Storage Performance Development Kit
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Change-Id: I93416514a53dc45471e375b39aa051e6500de412
Signed-off-by: Ziye Yang <optimistyzy@gmail.com>
Reviewed-on: https://review.gerrithub.io/421432
Tested-by: SPDK CI Jenkins <sys_sgci@intel.com>
Chandler-Test-Pool: SPDK Automated Test System <sys_sgsw@intel.com>
Reviewed-by: Changpeng Liu <changpeng.liu@intel.com>
Reviewed-by: GangCao <gang.cao@intel.com>
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README.md

Storage Performance Development Kit

Build Status

The Storage Performance Development Kit (SPDK) provides a set of tools and libraries for writing high performance, scalable, user-mode storage applications. It achieves high performance by moving all of the necessary drivers into userspace and operating in a polled mode instead of relying on interrupts, which avoids kernel context switches and eliminates interrupt handling overhead.

The development kit currently includes:

In this readme:

Documentation

Doxygen API documentation is available, as well as a Porting Guide for porting SPDK to different frameworks and operating systems.

Source Code

git clone https://github.com/spdk/spdk
cd spdk
git submodule update --init

Prerequisites

The dependencies can be installed automatically by scripts/pkgdep.sh.

./scripts/pkgdep.sh

Build

Linux:

./configure
make

FreeBSD: Note: Make sure you have the matching kernel source in /usr/src/ and also note that CONFIG_COVERAGE option is not available right now for FreeBSD builds.

./configure
gmake

Unit Tests

./test/unit/unittest.sh

You will see several error messages when running the unit tests, but they are part of the test suite. The final message at the end of the script indicates success or failure.

Vagrant

A Vagrant setup is also provided to create a Linux VM with a virtual NVMe controller to get up and running quickly. Currently this has only been tested on MacOS and Ubuntu 16.04.2 LTS with the VirtualBox provider. The VirtualBox Extension Pack must also be installed in order to get the required NVMe support.

Details on the Vagrant setup can be found in the SPDK Vagrant documentation.

Advanced Build Options

Optional components and other build-time configuration are controlled by settings in two Makefile fragments in the root of the repository. CONFIG contains the base settings. Running the configure script generates a new file, CONFIG.local, that contains overrides to the base CONFIG file. For advanced configuration, there are a number of additional options to configure that may be used, or CONFIG.local can simply be created and edited by hand. A description of all possible options is located in CONFIG.

Boolean (on/off) options are configured with a 'y' (yes) or 'n' (no). For example, this line of CONFIG controls whether the optional RDMA (libibverbs) support is enabled:

CONFIG_RDMA?=n

To enable RDMA, this line may be added to CONFIG.local with a 'y' instead of 'n'. For the majority of options this can be done using the configure script. For example:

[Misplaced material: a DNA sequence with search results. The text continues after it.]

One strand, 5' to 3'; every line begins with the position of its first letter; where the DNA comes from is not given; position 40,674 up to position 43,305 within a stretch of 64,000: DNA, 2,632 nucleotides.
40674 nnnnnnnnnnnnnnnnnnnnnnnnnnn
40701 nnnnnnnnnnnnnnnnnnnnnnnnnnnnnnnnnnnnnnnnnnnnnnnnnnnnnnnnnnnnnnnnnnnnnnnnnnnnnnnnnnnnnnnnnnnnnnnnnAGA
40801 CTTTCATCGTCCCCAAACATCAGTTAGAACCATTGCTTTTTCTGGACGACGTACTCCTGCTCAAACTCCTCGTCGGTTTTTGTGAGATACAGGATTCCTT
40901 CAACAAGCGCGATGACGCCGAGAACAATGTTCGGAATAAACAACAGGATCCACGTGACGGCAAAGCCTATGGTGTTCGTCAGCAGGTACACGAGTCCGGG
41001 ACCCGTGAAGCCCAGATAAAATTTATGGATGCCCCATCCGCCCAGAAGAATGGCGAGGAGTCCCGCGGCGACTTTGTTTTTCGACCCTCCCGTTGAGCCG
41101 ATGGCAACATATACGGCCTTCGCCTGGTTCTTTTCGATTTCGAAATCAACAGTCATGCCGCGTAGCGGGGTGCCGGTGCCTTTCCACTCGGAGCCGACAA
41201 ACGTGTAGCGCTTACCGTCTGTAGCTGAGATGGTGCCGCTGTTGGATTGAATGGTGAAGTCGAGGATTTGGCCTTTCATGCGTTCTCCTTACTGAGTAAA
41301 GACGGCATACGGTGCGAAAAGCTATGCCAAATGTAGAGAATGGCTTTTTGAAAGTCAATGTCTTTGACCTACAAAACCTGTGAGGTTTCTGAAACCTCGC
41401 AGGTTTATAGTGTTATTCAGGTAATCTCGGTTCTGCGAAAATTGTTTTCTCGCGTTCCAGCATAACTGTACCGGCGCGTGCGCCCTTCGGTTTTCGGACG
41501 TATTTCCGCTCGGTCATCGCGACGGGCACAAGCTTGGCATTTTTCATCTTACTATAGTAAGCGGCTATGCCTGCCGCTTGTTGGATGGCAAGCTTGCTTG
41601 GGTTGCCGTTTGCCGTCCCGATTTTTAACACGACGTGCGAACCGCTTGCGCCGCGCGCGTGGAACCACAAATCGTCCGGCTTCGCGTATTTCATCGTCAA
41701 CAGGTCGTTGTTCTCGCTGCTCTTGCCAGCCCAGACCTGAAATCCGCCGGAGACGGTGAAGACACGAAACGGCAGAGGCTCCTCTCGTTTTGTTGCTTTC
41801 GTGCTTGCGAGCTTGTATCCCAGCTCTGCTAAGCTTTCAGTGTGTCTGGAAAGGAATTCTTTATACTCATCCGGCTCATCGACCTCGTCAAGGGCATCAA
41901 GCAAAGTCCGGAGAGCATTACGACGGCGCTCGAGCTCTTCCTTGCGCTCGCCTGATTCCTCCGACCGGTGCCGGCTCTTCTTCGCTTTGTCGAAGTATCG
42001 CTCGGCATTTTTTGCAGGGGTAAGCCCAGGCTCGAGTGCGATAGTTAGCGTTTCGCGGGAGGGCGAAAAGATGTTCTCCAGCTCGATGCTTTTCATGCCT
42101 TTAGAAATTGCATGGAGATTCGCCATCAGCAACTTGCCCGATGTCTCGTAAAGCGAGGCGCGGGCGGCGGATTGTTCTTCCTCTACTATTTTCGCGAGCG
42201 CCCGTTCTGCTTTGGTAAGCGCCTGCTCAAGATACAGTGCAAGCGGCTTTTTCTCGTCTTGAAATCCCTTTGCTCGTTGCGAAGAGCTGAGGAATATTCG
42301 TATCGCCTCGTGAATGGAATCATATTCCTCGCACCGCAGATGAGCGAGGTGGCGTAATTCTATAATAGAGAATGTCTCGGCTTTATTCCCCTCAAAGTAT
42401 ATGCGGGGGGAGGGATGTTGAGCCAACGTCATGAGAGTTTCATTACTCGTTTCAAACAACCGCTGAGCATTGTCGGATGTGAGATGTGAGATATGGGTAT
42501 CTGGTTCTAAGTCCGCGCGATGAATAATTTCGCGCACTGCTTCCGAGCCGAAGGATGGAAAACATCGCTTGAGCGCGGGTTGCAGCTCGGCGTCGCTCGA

./configure --with-rdma

Additionally, CONFIG options may also be overrriden on the make command line:

make CONFIG_RDMA=y

Users may wish to use a version of DPDK different from the submodule included in the SPDK repository. To specify an alternate DPDK installation, run configure with the --with-dpdk option. For example:

Linux:

./configure --with-dpdk=/path/to/dpdk/x86_64-native-linuxapp-gcc
make

FreeBSD:

./configure --with-dpdk=/path/to/dpdk/x86_64-native-bsdapp-clang
gmake

The options specified on the make command line take precedence over the default values in CONFIG and CONFIG.local. This can be useful if you, for example, generate a CONFIG.local using the configure script and then have one or two options (i.e. debug builds) that you wish to turn on and off frequently.

Hugepages and Device Binding

Before running an SPDK application, some hugepages must be allocated and any NVMe and I/OAT devices must be unbound from the native kernel drivers. SPDK includes a script to automate this process on both Linux and FreeBSD. This script should be run as root.

sudo scripts/setup.sh

Users may wish to configure a specific memory size. Below is an example of configuring 8192MB memory.

sudo HUGEMEM=8192 scripts/setup.sh

Example Code

Example code is located in the examples directory. The examples are compiled automatically as part of the build process. Simply call any of the examples with no arguments to see the help output. You'll likely need to run the examples as a privileged user (root) unless you've done additional configuration to grant your user permission to allocate huge pages and map devices through vfio.

Contributing

For additional details on how to get more involved in the community, including contributing code and participating in discussions and other activiites, please refer to spdk.io